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The IRS and Treasury are expected to issue final regulations on tax-sheltered annuities by June 30, 2007, according to IRS Tax Law Specialist Bob Architect. Speaking at the Washington Nonprofit Legal & Tax Conference on March 1, 2007, Architect said that these will be the first revisions of the regulations since 1964. He expects the new regulations to take effect January 1, 2008.
Subject to the new regulations, employers will be required, for the first time, to maintain written plans that satisfy Code Sec. 403(b) in form and operation. Plans will then have to be updated to reflect subsequently-issued guidance, as well as changes to the Code. Architect expects the IRS to issue a revenue procedure with sample plan language shortly after the regulations are published.
The regulations will require that a plan and the accompanying annuity contain the following restrictions: the annuity must be nontransferable; the employee cannot elect excess contributions; the employee must have the right to roll over the benefit; and the annuity must comply with the required minimum distribution rules and the incidental benefit rules. Similar provisions will apply to a custodial account, Architect said.
Under current rules, employers have up to a year to transfer deferred funds to annuity providers. This dates back to a 1967 revenue ruling, Architect explained. The regulations will shorten this period considerably. An example in the proposed regulations would require the transfer within 15 days after separation from service.
The regulations will also include a simple nondiscrimination test for tax-sheltered annuities known as “universal availability,” which will be based on whether or not an employee has worked 1,000 hours in the year. Employers will bear the responsibility for tracking the hours, Architect noted. He expects the final regulations to remove exclusions for collectively-bargained employees, students, visiting professors, nonresident aliens, and other categories of employees.
Employees will not be able to use their deferrals to maintain separate life insurance contracts. Architect noted, however, that the annuity can include a death or disability benefit, provided it is incidental to the annuity.
Another provision in the final regulations will address exempt organizations under common control (except churches), based on an 80% overlap of directors or trustees, which will affect deferral limits and nondiscrimination rules. There will also be rules about nontaxable exchanges of annuities and suspension of deferrals after a hardship distribution.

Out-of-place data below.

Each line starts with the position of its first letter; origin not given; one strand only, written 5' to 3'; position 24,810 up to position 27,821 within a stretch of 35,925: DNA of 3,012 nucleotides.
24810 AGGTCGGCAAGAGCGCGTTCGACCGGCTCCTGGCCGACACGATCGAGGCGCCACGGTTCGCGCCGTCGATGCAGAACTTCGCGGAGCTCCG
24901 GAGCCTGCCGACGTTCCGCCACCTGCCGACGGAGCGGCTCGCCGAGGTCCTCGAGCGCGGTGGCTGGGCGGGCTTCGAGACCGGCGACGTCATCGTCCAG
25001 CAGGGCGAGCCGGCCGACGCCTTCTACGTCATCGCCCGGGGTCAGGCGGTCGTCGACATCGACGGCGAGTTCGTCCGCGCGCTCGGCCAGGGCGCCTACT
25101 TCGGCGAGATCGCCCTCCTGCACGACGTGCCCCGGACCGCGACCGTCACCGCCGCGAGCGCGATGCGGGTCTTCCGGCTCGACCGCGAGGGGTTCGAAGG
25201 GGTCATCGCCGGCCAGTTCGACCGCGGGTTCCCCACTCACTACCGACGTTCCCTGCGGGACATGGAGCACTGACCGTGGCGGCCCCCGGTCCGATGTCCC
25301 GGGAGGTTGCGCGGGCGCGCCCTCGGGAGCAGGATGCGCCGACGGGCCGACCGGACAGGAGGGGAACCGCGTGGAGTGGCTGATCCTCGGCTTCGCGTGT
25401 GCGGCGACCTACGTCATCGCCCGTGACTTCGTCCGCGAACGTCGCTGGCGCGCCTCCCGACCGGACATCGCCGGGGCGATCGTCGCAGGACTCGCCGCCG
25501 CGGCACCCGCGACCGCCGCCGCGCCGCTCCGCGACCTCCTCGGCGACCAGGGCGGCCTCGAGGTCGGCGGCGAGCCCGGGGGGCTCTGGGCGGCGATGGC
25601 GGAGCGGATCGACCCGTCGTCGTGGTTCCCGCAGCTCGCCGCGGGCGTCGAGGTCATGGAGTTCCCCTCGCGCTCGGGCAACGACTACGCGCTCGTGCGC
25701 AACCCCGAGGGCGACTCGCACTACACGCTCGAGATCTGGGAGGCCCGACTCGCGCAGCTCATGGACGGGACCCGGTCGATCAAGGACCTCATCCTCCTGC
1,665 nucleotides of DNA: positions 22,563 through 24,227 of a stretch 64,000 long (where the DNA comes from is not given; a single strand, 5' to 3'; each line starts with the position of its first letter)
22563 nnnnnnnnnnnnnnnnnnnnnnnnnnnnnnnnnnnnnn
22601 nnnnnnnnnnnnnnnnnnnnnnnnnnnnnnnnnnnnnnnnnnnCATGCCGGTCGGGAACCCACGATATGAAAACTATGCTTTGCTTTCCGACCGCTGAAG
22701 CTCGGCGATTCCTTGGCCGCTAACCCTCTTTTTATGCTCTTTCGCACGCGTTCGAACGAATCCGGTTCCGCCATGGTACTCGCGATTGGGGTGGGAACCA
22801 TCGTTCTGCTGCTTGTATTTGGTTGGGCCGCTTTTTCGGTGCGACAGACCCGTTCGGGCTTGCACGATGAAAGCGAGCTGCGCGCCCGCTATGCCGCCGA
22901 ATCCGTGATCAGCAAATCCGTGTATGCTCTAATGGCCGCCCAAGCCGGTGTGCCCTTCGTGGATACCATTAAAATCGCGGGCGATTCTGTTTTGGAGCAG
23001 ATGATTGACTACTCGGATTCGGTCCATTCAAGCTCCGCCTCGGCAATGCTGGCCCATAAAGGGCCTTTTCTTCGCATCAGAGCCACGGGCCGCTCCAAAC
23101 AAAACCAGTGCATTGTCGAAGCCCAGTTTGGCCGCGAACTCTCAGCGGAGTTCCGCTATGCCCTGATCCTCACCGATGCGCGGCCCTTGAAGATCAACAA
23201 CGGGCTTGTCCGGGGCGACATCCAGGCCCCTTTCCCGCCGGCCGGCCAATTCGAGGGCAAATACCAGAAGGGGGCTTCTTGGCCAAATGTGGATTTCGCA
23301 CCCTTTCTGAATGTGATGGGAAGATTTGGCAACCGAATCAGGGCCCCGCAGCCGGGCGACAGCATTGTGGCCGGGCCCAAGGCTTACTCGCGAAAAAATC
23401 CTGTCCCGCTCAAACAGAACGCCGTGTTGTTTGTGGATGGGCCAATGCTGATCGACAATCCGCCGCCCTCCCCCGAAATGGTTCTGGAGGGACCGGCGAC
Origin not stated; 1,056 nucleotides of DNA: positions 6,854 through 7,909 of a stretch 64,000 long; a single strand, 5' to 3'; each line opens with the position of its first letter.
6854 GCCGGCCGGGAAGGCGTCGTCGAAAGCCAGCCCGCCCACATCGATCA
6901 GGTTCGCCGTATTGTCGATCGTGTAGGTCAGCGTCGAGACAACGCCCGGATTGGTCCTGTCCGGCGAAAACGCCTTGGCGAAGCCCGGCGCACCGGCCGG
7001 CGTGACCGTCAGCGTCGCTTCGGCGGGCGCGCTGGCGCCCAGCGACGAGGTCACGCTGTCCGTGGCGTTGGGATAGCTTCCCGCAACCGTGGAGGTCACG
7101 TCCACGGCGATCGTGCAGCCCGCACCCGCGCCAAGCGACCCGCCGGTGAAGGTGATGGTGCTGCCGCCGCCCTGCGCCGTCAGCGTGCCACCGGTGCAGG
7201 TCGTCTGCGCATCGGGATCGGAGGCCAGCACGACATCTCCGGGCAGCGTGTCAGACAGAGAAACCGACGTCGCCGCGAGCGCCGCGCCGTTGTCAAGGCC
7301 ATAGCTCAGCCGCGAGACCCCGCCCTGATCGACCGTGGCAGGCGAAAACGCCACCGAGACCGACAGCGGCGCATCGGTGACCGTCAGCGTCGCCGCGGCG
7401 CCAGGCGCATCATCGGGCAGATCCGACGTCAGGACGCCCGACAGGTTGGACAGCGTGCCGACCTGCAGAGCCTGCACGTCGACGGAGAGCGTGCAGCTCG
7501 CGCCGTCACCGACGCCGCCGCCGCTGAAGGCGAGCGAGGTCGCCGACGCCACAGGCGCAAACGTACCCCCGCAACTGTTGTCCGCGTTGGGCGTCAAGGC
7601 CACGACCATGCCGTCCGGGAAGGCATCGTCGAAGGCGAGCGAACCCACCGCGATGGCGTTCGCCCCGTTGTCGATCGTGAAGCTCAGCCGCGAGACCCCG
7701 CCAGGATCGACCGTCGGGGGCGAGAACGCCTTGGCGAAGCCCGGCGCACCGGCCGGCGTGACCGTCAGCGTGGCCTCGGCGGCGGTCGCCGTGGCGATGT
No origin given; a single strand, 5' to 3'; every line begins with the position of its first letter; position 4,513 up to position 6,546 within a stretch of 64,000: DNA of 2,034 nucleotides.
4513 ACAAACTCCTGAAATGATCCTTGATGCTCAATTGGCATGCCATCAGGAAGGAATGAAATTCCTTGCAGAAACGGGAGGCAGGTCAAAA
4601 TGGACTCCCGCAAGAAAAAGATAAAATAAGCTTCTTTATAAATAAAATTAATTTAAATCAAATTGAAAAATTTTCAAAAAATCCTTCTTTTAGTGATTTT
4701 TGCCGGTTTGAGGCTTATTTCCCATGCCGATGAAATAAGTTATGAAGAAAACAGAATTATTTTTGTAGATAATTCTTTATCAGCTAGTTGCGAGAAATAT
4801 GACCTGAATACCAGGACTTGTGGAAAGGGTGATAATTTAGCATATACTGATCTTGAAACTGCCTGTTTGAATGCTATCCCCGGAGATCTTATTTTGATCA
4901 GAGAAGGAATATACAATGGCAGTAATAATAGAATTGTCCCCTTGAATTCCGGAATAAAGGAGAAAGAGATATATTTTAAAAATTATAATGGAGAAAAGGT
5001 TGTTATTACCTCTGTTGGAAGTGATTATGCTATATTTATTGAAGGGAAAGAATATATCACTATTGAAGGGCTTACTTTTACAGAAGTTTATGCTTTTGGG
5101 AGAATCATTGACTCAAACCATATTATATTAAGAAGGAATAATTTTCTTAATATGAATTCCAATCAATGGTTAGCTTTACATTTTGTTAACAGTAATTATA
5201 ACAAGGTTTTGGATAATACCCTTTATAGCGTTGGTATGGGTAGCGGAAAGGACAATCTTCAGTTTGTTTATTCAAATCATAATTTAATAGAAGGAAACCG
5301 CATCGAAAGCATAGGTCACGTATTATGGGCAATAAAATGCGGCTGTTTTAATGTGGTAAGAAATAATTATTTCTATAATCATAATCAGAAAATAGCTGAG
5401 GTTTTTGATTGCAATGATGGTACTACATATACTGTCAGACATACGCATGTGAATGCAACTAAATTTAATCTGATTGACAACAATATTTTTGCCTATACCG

Cheryl Press of the IRS Office of Chief Counsel said that she is working on guidance that defines a “substantial risk of forfeiture” under Code Sec. 457(f) , which concerns deferred compensation plans of tax-exempt entities. She noted that Code Sec. 409A, which overlaps with Code Sec. 457(f), has a “tight” definition of “substantial risk of forfeiture.” She expects the guidance to be out by June 30, 2007.
Press discussed some of the issues that come up on audits of 457 plans. For example, participants cannot increase their deferrals under the catch-up rules unless their limits were under-utilized in prior years. If the limits were not under-utilized, no catch-up is allowed, Press stressed.
Participants must have designated a normal retirement age, Press noted. They can then “catch up” their deferrals in the three years preceding normal retirement age. The designated normal retirement age does not have to correspond to the time of actual retirement. However, there must be documentation of normal retirement age, or it must be specified in the plan.
Another problem Press brought up is the use of multiple plan documents, which causes confusion with regard to normal retirement age and the applicable Code Sec. 457(b) limits. Some plans allow emergency withdrawals under the less restrictive rules that apply to 401(k) and 403(b) plans. Plan administrators must not mix the provisions, she cautioned.
Finally, she said that nongovernmental employers must understand that their 457 plans are unfunded. This means there can be no loans and no rollovers of benefits.
For more information on this and related topics, consult the CCH Pension Plan Guide.
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